Brahms' Second(s) 

ISO Classical Series program No. 5
Hilbert Circle Theater
Nov. 2-4

When confronted with an Indianapolis Symphony Orchestra program containing only two large-scale Brahms works, a bevy of Brahms haters often comes out of the woodwork. But when they hear Brahms’ Second Piano Concerto with the celebrated André Watts at the keyboard — followed by Brahms’ Second Symphony, most ably conducted by ISO music director Mario Venzago — even the most warhorse-jaded do a double take.

Watts delivered “kilowatts” of pianistic power with the longest, most symphonic piano concerto in the standard repertoire. As imposing as a wall of indestructible granite, Brahms’ Piano Concerto No. 2 in B-flat, Op. 83 (1881) plays out in four movements, not the usual three, lasts nearly an hour — not the usual 35 to 40 minutes. It also contains the most beautiful Andante he ever wrote.

Now 61 and looking a little grayer, a little heftier, Watts — a faculty member with an endowed chair at the IU School of Music — was seen to shake whichever hand was free following a difficult passage, no doubt to avoid or relieve possible cramping. This concession to age did not detract one iota from his playing, however. All the Watts characteristics of superb dynamic control, coupled with beautiful voicing of those chords, big and little, the faultless filigree, the tasteful use of retards, the subtle employment of inflections ... they all worked to bring out every musical element this ambitious concerto contains.

Hovering over the keyboard, his entire body-essence pouring into those 10 fingers, Watts’ technical prowess remains undiminished, underscoring his absolute command of the work, one which, if anything, continues to reach greater musical depths. A giant of a pianist playing a giant work, no one present escaped the synergy, and no one wished Watts to stop with those final chords. Thunderously applauding, everyone wanted an encore, but Watts had shared everything within him for that evening.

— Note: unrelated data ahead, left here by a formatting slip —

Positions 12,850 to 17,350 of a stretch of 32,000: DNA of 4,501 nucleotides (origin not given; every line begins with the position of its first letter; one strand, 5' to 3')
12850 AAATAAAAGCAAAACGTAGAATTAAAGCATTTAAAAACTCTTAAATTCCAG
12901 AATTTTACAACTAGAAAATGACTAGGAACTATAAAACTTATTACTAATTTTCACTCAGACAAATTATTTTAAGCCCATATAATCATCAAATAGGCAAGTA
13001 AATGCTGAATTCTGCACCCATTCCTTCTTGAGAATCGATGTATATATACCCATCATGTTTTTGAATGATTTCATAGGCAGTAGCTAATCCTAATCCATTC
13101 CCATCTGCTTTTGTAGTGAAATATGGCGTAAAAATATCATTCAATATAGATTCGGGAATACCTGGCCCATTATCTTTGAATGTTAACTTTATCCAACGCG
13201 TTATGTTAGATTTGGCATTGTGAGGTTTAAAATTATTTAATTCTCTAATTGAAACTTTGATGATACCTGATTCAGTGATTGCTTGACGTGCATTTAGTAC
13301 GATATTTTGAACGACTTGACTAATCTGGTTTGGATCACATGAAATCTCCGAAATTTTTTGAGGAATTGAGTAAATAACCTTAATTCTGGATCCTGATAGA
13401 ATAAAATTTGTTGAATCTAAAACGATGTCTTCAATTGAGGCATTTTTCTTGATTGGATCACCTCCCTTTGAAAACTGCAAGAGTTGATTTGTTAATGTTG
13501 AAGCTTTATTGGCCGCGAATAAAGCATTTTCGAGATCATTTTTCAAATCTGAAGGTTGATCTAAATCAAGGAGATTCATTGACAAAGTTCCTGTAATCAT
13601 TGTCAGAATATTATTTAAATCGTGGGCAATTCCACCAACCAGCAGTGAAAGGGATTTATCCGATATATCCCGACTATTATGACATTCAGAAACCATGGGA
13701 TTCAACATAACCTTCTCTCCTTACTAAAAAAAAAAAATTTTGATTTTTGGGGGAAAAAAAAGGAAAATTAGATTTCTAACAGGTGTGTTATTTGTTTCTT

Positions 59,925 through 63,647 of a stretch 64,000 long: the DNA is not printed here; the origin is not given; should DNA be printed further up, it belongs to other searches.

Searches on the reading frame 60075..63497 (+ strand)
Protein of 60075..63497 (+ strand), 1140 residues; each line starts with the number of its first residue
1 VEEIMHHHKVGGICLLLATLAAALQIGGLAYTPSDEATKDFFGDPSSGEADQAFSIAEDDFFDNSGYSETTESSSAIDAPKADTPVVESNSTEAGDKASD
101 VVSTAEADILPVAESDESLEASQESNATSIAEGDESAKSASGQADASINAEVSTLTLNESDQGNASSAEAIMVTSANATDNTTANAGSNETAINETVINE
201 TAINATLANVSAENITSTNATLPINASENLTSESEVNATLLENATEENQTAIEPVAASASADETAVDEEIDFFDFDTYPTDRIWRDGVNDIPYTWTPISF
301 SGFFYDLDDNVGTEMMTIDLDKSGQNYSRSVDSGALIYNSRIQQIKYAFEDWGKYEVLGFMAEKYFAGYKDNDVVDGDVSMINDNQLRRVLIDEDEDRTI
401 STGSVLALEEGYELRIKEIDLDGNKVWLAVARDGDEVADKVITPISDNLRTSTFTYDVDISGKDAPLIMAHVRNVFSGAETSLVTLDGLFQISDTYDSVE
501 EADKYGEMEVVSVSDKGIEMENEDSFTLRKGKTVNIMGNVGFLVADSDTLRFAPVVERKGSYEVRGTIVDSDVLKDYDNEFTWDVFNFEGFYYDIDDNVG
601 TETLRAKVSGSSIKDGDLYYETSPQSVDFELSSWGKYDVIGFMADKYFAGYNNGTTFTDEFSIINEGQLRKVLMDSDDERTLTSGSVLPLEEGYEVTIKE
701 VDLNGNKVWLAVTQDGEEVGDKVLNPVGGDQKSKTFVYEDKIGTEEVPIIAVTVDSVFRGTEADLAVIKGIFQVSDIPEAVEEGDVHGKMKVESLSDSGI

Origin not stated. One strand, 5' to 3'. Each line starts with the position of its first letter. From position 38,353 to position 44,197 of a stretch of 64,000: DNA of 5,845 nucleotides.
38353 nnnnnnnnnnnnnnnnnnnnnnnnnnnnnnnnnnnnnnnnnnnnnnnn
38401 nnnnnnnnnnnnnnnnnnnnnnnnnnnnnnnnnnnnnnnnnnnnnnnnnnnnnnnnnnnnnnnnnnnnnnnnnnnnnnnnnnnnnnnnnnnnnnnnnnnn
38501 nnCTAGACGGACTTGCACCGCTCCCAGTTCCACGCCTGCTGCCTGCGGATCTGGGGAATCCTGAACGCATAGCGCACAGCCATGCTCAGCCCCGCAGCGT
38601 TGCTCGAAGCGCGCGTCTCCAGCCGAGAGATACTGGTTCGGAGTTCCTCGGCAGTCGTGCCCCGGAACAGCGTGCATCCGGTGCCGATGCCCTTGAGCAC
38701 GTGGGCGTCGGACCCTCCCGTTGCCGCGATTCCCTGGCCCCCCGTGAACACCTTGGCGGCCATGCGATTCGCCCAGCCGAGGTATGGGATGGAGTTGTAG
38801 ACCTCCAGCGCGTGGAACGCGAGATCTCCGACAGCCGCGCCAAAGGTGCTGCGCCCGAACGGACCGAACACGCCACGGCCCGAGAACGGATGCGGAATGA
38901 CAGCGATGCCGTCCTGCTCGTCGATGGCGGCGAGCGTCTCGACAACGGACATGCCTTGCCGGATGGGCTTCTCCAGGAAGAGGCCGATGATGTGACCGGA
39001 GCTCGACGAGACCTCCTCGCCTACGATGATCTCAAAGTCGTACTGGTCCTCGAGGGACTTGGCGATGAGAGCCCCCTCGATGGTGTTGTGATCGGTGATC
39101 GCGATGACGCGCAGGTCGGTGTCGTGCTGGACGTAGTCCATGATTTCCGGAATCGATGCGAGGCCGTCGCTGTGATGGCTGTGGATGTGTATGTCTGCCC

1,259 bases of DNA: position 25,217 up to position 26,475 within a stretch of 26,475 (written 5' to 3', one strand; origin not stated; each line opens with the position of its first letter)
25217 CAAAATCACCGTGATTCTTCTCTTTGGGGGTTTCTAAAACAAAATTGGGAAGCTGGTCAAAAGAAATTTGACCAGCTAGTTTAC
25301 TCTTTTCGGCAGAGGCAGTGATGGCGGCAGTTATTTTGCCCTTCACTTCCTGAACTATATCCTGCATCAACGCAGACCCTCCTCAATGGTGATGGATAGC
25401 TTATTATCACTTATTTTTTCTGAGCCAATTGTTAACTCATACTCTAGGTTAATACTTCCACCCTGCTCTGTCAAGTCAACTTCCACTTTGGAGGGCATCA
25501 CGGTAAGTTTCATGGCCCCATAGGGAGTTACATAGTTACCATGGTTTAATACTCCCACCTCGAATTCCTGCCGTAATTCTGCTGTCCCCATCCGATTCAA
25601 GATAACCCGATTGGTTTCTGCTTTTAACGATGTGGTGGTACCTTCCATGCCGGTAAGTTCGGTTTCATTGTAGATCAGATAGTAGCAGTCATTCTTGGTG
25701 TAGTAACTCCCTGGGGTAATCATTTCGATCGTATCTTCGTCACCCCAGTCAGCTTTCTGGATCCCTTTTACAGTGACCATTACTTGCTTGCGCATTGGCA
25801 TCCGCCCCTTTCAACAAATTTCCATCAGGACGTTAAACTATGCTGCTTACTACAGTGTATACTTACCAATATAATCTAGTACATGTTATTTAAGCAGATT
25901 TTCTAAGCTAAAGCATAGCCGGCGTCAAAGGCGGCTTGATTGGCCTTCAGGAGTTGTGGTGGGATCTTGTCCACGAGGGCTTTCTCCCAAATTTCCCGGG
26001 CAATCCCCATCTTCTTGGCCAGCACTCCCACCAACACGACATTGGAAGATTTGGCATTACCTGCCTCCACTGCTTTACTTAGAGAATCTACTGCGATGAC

Venzago and his orchestra held up their end of the bargain as well, starting with that opening horn theme. But even more so, ISO principal Arkady Orlovsky’s cello theme opening the Andante movement ravished with his beautiful statement of it — so much so that Watts kept deflecting his deafening applause at the end toward Orlovsky, who took several discreet bows of his own. Modestly scored for such a large work, the concerto’s massed strings carried most of the load. And with Stephanie Sant’Ambrosio of the San Antonio Symphony in the guest concertmaster chair, those strings delivered a special sheen, suggesting this lady may be a good choice for permanent ISO concertmaster.

Following the exaltation of Watts’ coupling with Brahms’ Second, we were saved from a total anticlimax by Venzago’s superb account of the “other” Second, Brahms Symphony No. 2 in D, Op. 73 (1877). The strings again predominated in this sunny dispositioned work — shorter, less ambitious than the concerto. Using the best control of his inflections, Venzago gave us his best-interpreted, best-played Brahms symphony to date.

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